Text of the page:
The secret to growing a thriving kitchen garden is to follow nature. A quick look at any healthy, living system reveals a clamor of diversity: plants of different kinds keeping company while a mix of good bugs and bad ones busy themselves with the routine of daily living. You'll also find a variety of birds and most likely a host of creatures you don't recognize — but they're part of the puzzle, too.
When a garden is designed as a slice of life, the rewards are greater than a colander of snap peas or a bumper crop of tomatoes. Your garden is your most immediate touchpoint with nature, a welcoming place to play and contemplate, and when you look to companion plants such as edible flowers and herbs to build diversity, you now have a greater variety of robust and aromatic ingredients to savor from garden to table.
Companion Planting with Edible Flowers and Herbs
Here in coastal Northern California, we're fortunate to have a mild and inviting climate for growing most anything. Except for summer fog, there are few limitations. It's cool enough in winter to sweeten cold-loving vegetables like brassicas and warm enough in summer to yield a bumper crop. Throwing a handful of your most loved herbs and edible flowers into the mix serves as an added level of protection for your garden, confusing pests that target host plants by smell with a myriad of scents, while inviting pollinators. Plus, you get flowers.
I love a neat row of veggies as much as the next person but to see a garden spilling over with color and a mix of textures and blooms is truly remarkable and not so difficult to achieve. You simply need to let go of perfection and embrace chaos — even a little bit of chaos will do.
Next, consider the plants you love most and start with these. What are the flavors you crave and the ingredients you find yourself reaching for each day? Perhaps it's cilantro, 'Mrs. Burns' basil, lemon thyme, or pineapple mint? Or maybe it's the soft, tangerine-hued petals of calendula in your evening salad? Begin with a handful of plants and devise a basic plan.
Grow sun loving edibles, such as thyme and nasturtiums, along the south side of beds, and place herbs like cilantro and parsley in between plants or on the north side of taller fruits and vegetables where they benefit from a little shade in summer months. I always grow basil near tomatoes because I've found basil improves the flavor of tomatoes. And there's always room for a sunflower or two near green beans or planted among summer squash, cucumbers and even sugar baby melons. The large, heart-shaped leaves of squash act as ground cover, protecting soil moisture while making it more difficult for weeds to take hold. If you're growing mint, keep it close to other plantings but be sure to give it a container of its own or it will happily take over your garden.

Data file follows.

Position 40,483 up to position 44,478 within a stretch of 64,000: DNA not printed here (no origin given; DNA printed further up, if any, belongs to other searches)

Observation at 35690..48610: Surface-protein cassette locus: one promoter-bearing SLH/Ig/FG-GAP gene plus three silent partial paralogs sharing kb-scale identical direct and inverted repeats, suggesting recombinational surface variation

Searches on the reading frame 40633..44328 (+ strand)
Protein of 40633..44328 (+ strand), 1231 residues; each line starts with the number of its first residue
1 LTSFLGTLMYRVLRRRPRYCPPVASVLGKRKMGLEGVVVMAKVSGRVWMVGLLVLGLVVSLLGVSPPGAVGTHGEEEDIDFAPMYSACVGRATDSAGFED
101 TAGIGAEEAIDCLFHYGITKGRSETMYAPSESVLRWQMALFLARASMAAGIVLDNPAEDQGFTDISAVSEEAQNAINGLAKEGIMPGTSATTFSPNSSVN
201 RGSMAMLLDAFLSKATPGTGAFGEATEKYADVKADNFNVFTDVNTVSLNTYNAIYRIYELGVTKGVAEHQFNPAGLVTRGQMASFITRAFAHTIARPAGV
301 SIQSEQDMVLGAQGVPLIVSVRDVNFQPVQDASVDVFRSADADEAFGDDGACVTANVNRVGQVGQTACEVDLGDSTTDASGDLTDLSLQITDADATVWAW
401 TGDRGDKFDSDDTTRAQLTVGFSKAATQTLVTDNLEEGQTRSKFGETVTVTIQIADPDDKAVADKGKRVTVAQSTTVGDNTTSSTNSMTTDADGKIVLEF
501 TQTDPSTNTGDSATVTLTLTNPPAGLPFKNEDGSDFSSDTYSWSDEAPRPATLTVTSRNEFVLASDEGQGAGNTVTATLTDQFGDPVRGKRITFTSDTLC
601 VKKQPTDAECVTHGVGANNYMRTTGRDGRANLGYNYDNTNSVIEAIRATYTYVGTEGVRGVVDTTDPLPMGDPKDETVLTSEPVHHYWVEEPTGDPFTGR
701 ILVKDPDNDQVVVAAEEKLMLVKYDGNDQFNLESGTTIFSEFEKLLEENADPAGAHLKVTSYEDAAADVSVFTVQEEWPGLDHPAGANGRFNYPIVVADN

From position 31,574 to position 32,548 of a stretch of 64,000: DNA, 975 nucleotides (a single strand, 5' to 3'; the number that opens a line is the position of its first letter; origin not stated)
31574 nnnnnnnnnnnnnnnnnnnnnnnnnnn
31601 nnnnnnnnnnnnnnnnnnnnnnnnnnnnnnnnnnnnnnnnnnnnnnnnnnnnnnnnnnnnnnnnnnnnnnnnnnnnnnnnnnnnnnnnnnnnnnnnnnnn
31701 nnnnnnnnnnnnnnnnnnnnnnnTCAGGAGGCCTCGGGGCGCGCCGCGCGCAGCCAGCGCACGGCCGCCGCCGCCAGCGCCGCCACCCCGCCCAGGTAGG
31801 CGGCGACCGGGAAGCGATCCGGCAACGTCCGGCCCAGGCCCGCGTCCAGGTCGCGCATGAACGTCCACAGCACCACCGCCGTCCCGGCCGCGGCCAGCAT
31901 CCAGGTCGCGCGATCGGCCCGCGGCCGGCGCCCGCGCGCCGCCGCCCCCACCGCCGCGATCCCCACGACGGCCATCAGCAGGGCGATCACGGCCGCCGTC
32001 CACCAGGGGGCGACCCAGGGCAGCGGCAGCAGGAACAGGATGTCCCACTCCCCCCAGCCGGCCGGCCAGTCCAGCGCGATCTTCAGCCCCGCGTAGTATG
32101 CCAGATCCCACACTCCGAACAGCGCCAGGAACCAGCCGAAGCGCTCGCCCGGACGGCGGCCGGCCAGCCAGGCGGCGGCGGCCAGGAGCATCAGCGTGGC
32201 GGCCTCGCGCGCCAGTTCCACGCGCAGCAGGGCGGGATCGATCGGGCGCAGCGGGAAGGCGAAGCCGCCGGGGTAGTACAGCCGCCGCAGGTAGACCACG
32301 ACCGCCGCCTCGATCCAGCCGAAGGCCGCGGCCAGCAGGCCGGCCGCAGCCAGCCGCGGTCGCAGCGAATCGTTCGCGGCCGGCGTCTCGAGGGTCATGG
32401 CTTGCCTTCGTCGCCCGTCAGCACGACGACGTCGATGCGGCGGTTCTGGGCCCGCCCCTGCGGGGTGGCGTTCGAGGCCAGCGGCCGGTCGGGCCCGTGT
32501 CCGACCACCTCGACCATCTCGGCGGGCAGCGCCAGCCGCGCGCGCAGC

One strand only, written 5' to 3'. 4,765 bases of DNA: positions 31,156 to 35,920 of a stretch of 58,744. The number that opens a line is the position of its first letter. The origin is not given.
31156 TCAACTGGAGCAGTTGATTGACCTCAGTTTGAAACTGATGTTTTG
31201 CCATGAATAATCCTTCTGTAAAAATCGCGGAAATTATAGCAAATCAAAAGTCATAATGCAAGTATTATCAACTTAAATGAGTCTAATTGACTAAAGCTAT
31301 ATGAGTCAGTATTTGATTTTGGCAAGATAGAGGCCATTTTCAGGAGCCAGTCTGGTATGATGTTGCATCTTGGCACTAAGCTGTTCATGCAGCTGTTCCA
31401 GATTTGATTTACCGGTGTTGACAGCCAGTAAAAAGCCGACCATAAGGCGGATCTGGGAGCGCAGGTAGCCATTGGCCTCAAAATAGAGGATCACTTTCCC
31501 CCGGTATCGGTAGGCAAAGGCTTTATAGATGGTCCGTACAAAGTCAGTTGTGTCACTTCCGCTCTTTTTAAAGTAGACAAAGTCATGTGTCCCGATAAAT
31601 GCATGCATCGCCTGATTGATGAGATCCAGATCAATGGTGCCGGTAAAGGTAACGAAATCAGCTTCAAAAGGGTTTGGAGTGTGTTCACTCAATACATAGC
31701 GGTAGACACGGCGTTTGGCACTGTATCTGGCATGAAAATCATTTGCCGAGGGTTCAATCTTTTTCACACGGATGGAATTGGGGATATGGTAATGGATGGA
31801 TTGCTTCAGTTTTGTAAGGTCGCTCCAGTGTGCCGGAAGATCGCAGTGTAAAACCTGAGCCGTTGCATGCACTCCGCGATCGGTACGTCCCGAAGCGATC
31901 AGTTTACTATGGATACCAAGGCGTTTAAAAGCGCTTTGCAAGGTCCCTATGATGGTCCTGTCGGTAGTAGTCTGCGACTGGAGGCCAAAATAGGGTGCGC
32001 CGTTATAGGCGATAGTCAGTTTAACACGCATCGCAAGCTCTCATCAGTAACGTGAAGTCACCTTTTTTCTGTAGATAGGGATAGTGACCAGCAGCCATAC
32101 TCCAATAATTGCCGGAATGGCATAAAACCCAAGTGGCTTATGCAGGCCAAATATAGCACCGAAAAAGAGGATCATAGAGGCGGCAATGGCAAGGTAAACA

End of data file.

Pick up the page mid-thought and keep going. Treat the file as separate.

There's no need to add chemicals or synthetic fertilizers to your kitchen garden when companion planting. Instead, let the plants do much of the work for you. I've found that the more diverse a kitchen garden, the less likely you are to battle an invasion of pests such as aphids or cabbage worms. Avoid planting large patches of any one variety and tuck plants like violas, oregano and chervil into corners and between edibles like leafy greens and alpine strawberries.
Pesticides and chemical fertilizers are indiscriminate, poisoning good bugs and bad bugs alike, while breaking the cycle of natural systems living above and below the soil. Support diversity by feeding your garden, however big or small, with healthy soil practices.
Build Soil Naturally
Soil is alive. It's the heart of the garden, and the better your soil the better your food will taste and the more likely your garden will thrive. To build soil naturally, simply copy nature.
In nature, trees drop leaf litter and plants live and die, leaving organic materials behind such as roots, stems and leaves. Bacteria and other soil life work away eating and pooping, decomposing what plants have provided. The process creates rich, healthy soil for future successional plantings. When we do our best to replicate this system, providing a home for a flourishing soil ecosystem, it naturally supports a flourishing garden.
Begin any garden with a fairly even mix of organic soil and compost. Once you're off and growing, apply a healthy layer of compost in the spring and again in the fall, and mulch liberally with most crops sourcing mulch materials locally whenever possible. Rice straw is good and leaves from your yard are even better. (Though be careful to avoid using leaves of plants that are allopathic, or medicinal, such as eucalyptus.) Look to natural sources of amendments, such as worm castings, or make your own manure or comfrey tea when plants need a boost of nitrogen.
Grow What You Love
Organic practices and cultivating healthy soil are enough for most any garden to thrive, especially when you take a simple, systematic approach, copy nature as best as you can and check on your garden often. Growing a handful of beneficial plants — especially ones that double as edible wonders, like herbs and flowers — and taking a quick stroll with your morning tea to keep an eye on things is all you need to grow what you love.
Emily Murphy was raised in Arcata and is the author of Grow What You Love, a foodie gardening book featuring 12 sets of seasonal ingredients to change the way you cook and live. Discover a full directory of edible flowers, herbs, and more in her book. Find it wherever books are sold.
Are you a writer who likes to get your hands dirty? The Journal is looking for garden writers. Email Jennifer@northcoastjournal.com.